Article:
Determining the sound level is simple: set the meter’s dial on a number, such as 70. When the dial is set to 70, the needle is displaying sound pressure measurement relative to 70. When the needle hits the middle 0 position, the SPL of the sound you’re measuring is 70dB. If it reads -4, that means it is 4 under 70, or 66dB. To measure 75dB output, set the dial on the meter to 70 and then adjust the speaker volume until the little needle hits the +5 mark on the meter display. To measure 85dB output, set the dial on the meter to 80 and then adjust the speaker volume until the little needle hits the +5 spot on the meter display.

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That Stupid Tone Is Moving Too Fast!

The various calibration discs usually play a tone for a few seconds, and then move to the next speaker. This can be a bit frustrating, as that brief tone often doesn’t provide you with enough time to get a good reading, make level adjustments, and prepare for the next speaker. However, the discs tend to put each speaker’s test tone on a different DVD chapter; this allows you to play the tone you want, and quickly press the Repeat button on your DVD player or remote. The tone will continue to play, stop, and then, instead of moving to the next speaker, repeat. Once you’ve got the level locked in, you can move to the next speaker.

At this point, the first speaker should be set so that it is outputting 75dB of sound, with no level correction (the speaker level is at 0dB). This effectively determines the reference level of your receiver [Hack #64]. Once you’ve reached this level of volume, you are done with your master volume.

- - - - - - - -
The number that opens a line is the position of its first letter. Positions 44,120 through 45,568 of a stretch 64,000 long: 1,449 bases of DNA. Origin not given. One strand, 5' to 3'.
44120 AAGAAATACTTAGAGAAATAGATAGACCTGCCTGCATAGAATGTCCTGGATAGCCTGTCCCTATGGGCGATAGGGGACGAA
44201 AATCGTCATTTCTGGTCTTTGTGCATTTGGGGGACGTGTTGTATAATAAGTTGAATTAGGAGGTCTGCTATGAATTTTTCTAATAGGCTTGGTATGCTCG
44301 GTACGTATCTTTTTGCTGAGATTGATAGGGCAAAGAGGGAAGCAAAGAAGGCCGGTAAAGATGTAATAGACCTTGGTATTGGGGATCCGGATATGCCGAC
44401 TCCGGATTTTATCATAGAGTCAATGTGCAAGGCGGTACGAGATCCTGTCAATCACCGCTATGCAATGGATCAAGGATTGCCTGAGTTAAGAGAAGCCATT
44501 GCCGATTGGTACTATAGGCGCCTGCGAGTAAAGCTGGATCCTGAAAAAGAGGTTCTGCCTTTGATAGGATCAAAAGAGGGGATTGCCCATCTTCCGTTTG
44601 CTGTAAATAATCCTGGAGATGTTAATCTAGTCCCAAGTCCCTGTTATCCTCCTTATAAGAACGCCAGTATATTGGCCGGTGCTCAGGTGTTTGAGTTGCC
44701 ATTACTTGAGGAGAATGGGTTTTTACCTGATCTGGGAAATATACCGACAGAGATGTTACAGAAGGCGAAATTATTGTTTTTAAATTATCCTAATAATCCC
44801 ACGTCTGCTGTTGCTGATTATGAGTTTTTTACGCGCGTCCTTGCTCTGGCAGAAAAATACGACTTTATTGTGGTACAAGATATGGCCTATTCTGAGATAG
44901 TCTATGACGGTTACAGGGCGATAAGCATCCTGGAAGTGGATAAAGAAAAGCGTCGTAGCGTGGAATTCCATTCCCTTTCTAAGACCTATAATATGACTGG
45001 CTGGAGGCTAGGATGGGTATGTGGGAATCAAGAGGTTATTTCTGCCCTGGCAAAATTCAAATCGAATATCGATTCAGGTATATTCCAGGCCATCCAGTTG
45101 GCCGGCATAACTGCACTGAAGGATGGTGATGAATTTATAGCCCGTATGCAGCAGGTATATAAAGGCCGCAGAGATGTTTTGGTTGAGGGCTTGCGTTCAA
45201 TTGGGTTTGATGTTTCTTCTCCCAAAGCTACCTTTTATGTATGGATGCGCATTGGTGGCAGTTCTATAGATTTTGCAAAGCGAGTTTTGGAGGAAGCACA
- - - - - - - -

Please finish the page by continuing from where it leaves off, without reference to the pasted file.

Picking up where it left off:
Testing the Remaining Speakers

As the tone cycles to each of the other speakers, adjust the individual speaker level in the receiver menu so that each speaker measures the proper level on the meter.

screwDon’t continue to change the master volume on your receiver or preamplifier because this will change the output level from the first speaker tested, skewing your setup.

It might take a couple of times around the room to get everything right. Keep working at it, and be sure to leave the meter in the same place. By the time you are finished, all the channels should measure the same on your SPL meter. It’s a good idea to go around the room one final time to ensure that everything is set properly. Once all speakers output the same level, you’ve got a well-calibrated home theater speaker setup. –Vince Maskeeper-Tennant, Brett McLaughlin

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This material has been adapted from Home Theater Hacks by Brett McLaughlin, published by O’Reilly Media, Inc. Copyright O’Reilly Media, Inc., 2005. All rights reserved.

A smart collection of insider tips and tricks, Home Theater Hacks covers home theater installation from start to finish, purchase to experience. Just imagine: no frustrating trial and error process and better yet, no expensive appointments with installation experts. Home Theater Hacks prevents both by imparting down-and-dirty technique not found anywhere else.

Home Theater Hacks is available for purchase from Amazon.com, Amazon.co.uk, and Amazon.ca.